A. W. Hofmann3) prepared the oil of Nasturtium officinale, L. in the following manner: The aqueous distillate (600 kg.) of 600 kg. of herb, which had not been comminuted, was shaken out with petroleum ether. After evaporation of the petroleum ether from a paraffin bath at 140°, 40 g. = 0,066 p.c. of oil not absolutely free from petroleum ether remained. The oil did not have a cress-like odor; d18o1,0014; it began to boil at 120°, but the temperature soon rose to 200° and finally to 280°. After repeated fractionation, the bulk of the oil distilled at 261°. Its behavior towards alkali revealed its nature as a nitrile. The acid liberated from the alkali melted at 47°, and was phenyl propionic acid as proved by analysis. Hence the principal substance of the oil thus obtained is phenylpropionic acid nitrile, C6H5 • Ch2 • Ch2 • CN. In addition to this substance the oil contained hydrocarbons which may have been due to the petroleum ether used in its preparation.
1) Journ. de Pharm. et Chim. VI. 4 (1896), 10. - Bull. Soc. chim. HI. 15 (1896), 797.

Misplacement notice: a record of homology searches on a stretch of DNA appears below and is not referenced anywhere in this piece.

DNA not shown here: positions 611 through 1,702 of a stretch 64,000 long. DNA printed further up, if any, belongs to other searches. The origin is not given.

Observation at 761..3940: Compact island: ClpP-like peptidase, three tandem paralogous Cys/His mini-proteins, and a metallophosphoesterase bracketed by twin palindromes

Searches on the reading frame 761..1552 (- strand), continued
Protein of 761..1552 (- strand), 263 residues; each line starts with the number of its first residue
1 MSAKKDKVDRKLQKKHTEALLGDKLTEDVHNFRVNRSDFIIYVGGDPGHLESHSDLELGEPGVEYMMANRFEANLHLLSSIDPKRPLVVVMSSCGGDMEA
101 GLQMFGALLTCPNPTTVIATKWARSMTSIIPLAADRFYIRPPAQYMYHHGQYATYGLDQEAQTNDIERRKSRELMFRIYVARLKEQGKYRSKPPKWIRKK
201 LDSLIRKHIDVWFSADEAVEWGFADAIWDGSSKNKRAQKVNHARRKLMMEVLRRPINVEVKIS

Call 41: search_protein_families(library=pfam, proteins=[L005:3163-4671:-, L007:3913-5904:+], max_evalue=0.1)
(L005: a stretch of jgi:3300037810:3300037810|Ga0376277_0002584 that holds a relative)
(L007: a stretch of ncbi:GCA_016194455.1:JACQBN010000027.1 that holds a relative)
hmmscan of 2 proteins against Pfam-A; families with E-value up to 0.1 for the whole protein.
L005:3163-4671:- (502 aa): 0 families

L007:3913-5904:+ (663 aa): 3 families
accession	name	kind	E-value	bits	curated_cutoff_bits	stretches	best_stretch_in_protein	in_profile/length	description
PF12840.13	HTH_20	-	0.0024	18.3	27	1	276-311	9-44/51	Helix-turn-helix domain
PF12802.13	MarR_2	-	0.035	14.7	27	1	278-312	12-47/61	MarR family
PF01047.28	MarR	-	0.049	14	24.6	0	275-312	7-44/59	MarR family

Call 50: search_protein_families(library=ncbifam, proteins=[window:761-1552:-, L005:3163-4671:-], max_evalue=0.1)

2) Arch, der Pharm. 237 (1899), 518. - Berl. Berichte 32 (1899), 2335. 3) Berl. Berichte 7 (1874), 520.
From the higher boiling fractions beautiful dodecahedra separated. On account of the small amount of material these could not be further examined.
Utterly different results were obtained by Gadamer1) who distilled the carefully comminuted herb. He obtained an oil which separated at the bottom of the receiver and which had a strong mustard oil odor reminding of that of Spanish radish. Its identity with phenylethyl mustard oil was established by means of the thiourea melting at 135 to 136°2).
Water-cress contains a glucoside C15H20Kns2o9 + X H20 named gluconasturtiin, which has not yet been isolated. Enzymes hydrolyze it to glucose and phenyl ethyl mustard oil.
As in the case of the common cress, the deviating results obtained by Hofmann are due to the fact that he distilled uncomminuted herb, whereas Gadamer carefully comminuted his material to a pulp, in a meat grinder. Thus the glucoside and enzyme, which are deposited in different cells of the plant, are enabled to come into contact, producing the ordinary hydrolysis of the glucoside. When the entire herb is distilled, the ferment is destroyed, the glucoside being exposed to the destructive influence of the hot water vapors.
In the water-cress H. Moreigne") found raphanolid.